Farm Ireland

Wednesday 22 November 2017

Quotes up 5-10c/kg on all young stock

Joe Healy

If Brian Lenihan wants to portray a positive image of our country to EU Economics Commissioner Olli Rehn, currently visiting Ireland, he should ensure that he either brings him to a few sheep marts or to meet some sheep farmers.

The sheep industry appears intent to continue to move in the opposite direction to the economy. There is further good news this week for the lamb and ewe trade with quotes up by 5-10c/kg in all plants for the young stock, while the cull ewes continue to be quoted at a strong 250c/kg in the five plants that are quoting. Dawn and Moyvalley are not quoting for ewes this week.

The improvement to the lamb quotes more or less leaves all the processors on the same figure. A 10c/kg jump sees Moyvalley on the highest base with its all-in quote of 435c/kg. This is only bettered by Kildare Chilling by virtue of its extra 5c/kg quality assurance bonus added to its base of 430c/kg plus 6c/kg for the U grades.

Both ICMs and Dawn's 10c/kg increase brings them level with the two Kepak plants, which improved by 5c/kg, at a base of 430c/kg plus the bonus. Most of the factories are offering a similar price for the lighter-type lambs, provided they are suitably fleshed.

Farmers are bargaining successfully for prices well in excess of those quotes because, at the moment, the ball remains in their court as factories are anxious to secure adequate supplies from relatively limited numbers on offer in order to satisfy their extra requirements for the Muslim Eid al-Adha festival next week.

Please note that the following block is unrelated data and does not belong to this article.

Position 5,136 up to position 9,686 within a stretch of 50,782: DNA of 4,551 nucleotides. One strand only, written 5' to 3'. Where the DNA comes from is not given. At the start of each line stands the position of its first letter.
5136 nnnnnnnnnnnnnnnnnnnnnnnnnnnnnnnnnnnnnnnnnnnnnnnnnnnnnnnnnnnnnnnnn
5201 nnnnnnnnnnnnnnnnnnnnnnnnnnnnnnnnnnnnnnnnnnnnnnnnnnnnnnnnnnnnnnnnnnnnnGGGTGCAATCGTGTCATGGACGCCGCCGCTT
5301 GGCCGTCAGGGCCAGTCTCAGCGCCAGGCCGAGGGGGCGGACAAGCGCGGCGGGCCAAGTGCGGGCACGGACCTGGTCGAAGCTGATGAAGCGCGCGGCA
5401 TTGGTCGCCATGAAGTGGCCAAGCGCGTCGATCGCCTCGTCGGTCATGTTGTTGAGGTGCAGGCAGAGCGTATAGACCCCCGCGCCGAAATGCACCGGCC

The current competition between the processors and the live exporters is to Irish sheep farmers what Ronan O'Gara's introduction last Saturday was to the Irish rugby team. IFA's James Murphy said that some factories had paid, and were having to pay, €4.40-4.50 up to 23kg to get lambs this week.

According to the latest report from Bord Bia, sheep supplies for the week ending October 30 were 900hd higher on the same week last year, at 44,200hd. On a year to date basis, supplies remain 13pc, or 254,000hd, lower.

In Britain, despite the ongoing weakness in sterling, trade recovered slightly on the back of on-going tight supplies. At the auction markets, prices improved as the week progressed, reaching the equivalent of 417c/kg deadweight including VAT towards the end of the week.

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In France, trade for limited volumes of Irish lamb remains largely unchanged. Trade continues to be somewhat affected by the ongoing strikes.

Prices being paid for grade 1 Irish lambs stood at between 453-458c/kg inclusive of VAT for much of the week. However, demand for lamb is expected to pick up next week as the onset of the Eid al-Adha Muslim festival approaches.

Irish Independent